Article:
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The Weird Words I Learned From Video Games

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We learn a lot of words growing up. We learn a lot of words at school. We might even learn some at college. But as expansive as our vocabularies can become through traditional means of education, let’s not forget that video games can teach us new terms as well. And they’re often some weird ones.

I started playing games on a Commodore 64, at the age of 4. I am now 37. In that time I’ve been introduced to all kinds of mysterious words from playing video games, many of them from playing titles that I maybe shouldn’t have been playing at such a young age, some from developers throwing terms in that they thought most people were familiar with and were in fact wrong.


I’m sure you have too. And that’s what’s so great about this! We could each draw up a list of ten words we learned playing video games growing up and each list would probably be ten different words, depending on how old you were, what games you were playing and how terrible your school system was.

It’s not to say video games are somehow an essential part of our general education. We absorb new words from everything we do and consume, from the books we read to the movies we watch. But video games just seem more...random.


The words are so often obscure, niche, enthusiast, things you wouldn’t normally come across unless you were super into something. It’s not often kids under 10 run into the word “Ziggurat”, for example.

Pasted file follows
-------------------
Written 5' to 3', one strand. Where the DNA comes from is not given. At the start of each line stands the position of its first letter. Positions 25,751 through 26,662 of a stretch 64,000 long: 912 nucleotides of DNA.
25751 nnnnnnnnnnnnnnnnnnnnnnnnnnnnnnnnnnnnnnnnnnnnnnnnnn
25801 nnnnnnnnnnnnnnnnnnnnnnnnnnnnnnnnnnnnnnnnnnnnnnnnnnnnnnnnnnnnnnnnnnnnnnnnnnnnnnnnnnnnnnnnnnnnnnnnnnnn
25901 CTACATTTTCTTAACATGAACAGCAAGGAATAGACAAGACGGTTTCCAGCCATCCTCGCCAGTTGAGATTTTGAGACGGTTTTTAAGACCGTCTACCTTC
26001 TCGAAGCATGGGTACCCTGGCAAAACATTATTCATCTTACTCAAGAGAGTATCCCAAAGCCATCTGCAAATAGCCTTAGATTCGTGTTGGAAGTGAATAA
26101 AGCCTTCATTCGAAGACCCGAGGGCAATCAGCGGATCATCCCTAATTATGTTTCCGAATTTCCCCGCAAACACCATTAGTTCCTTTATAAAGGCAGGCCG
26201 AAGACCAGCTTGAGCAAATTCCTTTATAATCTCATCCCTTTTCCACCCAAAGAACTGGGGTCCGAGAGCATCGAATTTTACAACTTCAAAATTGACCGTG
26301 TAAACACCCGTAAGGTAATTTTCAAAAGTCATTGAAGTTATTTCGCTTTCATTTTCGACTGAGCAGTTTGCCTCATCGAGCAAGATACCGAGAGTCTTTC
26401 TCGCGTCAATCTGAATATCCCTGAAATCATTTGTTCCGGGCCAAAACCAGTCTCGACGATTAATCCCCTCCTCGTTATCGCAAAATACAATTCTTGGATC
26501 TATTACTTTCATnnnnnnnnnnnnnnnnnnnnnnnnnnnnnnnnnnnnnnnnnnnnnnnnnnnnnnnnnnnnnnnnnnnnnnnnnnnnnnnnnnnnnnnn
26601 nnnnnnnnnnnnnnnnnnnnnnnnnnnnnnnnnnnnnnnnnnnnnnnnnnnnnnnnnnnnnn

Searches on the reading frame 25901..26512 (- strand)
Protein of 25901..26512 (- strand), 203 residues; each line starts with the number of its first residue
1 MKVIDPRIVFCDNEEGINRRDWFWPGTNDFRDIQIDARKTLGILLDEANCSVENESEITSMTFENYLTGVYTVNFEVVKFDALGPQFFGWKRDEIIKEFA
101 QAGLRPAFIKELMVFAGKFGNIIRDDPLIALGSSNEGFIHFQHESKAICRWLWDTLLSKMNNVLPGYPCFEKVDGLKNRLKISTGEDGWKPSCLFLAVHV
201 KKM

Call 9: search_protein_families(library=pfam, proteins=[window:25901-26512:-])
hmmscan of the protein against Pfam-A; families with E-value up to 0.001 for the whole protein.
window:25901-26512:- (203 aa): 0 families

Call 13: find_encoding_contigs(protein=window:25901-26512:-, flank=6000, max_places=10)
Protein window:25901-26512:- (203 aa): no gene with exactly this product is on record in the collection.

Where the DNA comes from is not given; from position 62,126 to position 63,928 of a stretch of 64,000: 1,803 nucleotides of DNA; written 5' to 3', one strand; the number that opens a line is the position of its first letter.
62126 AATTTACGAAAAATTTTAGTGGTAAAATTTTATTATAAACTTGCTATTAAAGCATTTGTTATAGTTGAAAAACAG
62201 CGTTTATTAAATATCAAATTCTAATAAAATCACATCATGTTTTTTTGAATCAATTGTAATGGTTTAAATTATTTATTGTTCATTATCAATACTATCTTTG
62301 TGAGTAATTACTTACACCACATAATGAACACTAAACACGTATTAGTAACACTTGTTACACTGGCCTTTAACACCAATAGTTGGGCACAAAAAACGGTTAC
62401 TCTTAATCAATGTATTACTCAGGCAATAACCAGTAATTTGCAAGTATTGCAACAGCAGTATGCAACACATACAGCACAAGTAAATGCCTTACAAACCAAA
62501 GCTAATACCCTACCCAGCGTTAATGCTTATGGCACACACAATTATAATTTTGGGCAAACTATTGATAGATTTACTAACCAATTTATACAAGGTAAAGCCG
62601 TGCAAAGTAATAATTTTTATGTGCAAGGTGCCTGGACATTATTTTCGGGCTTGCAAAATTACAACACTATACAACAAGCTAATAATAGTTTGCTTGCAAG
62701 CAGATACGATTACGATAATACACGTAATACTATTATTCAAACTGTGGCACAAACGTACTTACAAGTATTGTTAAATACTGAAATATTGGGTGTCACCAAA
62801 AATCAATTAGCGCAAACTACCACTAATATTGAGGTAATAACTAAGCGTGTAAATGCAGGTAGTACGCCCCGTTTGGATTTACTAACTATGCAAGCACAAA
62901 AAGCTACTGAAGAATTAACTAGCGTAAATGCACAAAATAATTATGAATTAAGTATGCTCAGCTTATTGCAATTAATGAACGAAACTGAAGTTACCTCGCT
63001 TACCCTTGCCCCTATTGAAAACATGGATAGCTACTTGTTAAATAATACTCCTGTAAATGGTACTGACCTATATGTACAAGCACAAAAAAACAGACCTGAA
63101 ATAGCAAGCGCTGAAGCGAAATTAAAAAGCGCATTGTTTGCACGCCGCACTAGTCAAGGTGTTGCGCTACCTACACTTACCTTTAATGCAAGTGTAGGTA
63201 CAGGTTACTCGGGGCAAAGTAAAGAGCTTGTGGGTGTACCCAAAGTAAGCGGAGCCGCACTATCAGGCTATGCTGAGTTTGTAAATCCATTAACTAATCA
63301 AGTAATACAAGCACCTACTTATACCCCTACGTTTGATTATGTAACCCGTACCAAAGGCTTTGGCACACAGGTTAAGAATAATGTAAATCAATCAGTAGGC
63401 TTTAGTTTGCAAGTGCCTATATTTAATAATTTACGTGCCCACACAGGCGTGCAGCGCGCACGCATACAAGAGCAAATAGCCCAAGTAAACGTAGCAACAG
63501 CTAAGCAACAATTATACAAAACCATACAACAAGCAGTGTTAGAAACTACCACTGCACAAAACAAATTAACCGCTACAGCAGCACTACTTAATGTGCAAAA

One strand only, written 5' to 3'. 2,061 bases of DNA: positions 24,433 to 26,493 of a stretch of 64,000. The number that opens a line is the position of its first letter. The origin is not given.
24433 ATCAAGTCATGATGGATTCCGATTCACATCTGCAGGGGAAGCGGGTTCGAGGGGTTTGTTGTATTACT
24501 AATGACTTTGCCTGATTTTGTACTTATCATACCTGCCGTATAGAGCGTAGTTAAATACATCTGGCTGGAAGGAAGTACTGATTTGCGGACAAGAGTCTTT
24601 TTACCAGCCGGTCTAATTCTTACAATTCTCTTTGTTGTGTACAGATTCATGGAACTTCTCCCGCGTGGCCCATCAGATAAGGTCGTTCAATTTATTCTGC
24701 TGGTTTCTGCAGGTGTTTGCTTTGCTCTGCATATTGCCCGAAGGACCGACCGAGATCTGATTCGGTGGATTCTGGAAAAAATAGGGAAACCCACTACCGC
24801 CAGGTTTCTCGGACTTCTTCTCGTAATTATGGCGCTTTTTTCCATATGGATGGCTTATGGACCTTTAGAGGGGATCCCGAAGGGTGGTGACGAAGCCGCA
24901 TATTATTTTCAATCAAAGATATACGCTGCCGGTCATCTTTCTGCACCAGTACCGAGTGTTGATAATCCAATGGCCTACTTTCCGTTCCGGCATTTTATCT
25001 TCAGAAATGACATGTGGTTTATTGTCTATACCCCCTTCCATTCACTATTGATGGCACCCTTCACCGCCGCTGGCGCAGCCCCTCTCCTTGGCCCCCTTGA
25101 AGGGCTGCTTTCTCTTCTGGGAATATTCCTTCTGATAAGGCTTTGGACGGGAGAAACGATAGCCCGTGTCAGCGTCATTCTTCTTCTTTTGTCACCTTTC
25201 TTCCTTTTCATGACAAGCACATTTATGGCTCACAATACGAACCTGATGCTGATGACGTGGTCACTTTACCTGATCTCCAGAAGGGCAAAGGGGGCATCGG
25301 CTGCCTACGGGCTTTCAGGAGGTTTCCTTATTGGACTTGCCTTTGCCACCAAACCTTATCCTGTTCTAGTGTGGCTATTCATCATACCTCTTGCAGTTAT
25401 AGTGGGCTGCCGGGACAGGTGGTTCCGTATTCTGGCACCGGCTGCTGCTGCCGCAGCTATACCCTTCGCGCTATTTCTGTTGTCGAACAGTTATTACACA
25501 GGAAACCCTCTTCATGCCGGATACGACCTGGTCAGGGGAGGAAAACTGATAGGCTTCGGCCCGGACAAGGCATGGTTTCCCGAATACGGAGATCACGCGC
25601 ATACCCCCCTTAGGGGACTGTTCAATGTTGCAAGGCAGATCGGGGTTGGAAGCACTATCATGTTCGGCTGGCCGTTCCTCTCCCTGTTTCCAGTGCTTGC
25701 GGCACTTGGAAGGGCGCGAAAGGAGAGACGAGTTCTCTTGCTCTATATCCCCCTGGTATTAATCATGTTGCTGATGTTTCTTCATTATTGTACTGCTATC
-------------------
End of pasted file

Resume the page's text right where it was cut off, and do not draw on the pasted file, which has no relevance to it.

Anyway, here’s a list of the words I can remember learning from video games. And yes, I had to Google “reticulating” to make sure it was actually a real word.


ZIGGURAT (Alex Kidd: The Lost Stars, Sega, 1986)

A rectangular stepped tower, sometimes surmounted by a temple. Ziggurats are first attested in the late 3rd millennium BC and probably inspired the biblical story of the Tower of Babel (Gen. 11:1–9).


EPEE (Sid Meier’s Pirates!, Microprose, 1987)

A sharp-pointed duelling sword, used, with the end blunted, in fencing.

FORENSICS (Police Quest II: The Vengeance, Sierra, 1988)

Scientific tests or techniques used in connection with the detection of crime.

AILERON (Chuck Yeager’s Air Combat, EA, 1991)

A hinged surface in the trailing edge of an aeroplane wing, used to control the roll of an aircraft about its longitudinal axis.


RETICULATING (SimCity 2000, Maxis, 1994)

(Gerund or present participle of reticulate)

Divide or mark (something) in such a way as to resemble a net or network.

POLYTHEISM (Civilization II, Microprose, 1996)

The belief in or worship of more than one god.

ENCUMBER (The Elder Scrolls III: Morrowind, 2002)

Restrict or impede (someone or something) in such a way that free action or movement is difficult.


DEMESNE (Crusader Kings II, Paradox, 2012)

A piece of land attached to a manor and retained by the owner for their own use. “because labour was cheap, there were ample advantages in cultivating the demesne”


There are probably a lot more, but these are the ones that stick out in my mind has having definitely been found in video games. If you’re like me (or Chris), and have a list of your own, give us some examples below! I’ll get some of the better ones and add it to the post.


OBLIGE (Streets of Rage, Sega, 1991)

Make (someone) legally or morally bound to do something. (Reverend Hunt)

FUNICULAR (Deus Ex Human Revolution, Eidos, 2011)

A funicular, also known as an inclined plane or cliff railway, is a cable railway in which a cable attached to a pair of tram-like vehicles on rails moves them up and down a steep slope; the ascending and descending vehicles counterbalance each other. (Evan Soloway)


CRENELLATION (Age of Empires, Ensemble, 1997)

Adding crenels to a previously unbroken parapet. (DarkPrince010)

TACITURN (Final Fantasy VI, Square Enix, 1994)

(of a person) reserved or uncommunicative in speech; saying little. (Kevroeques)

This story was originally published in 2014.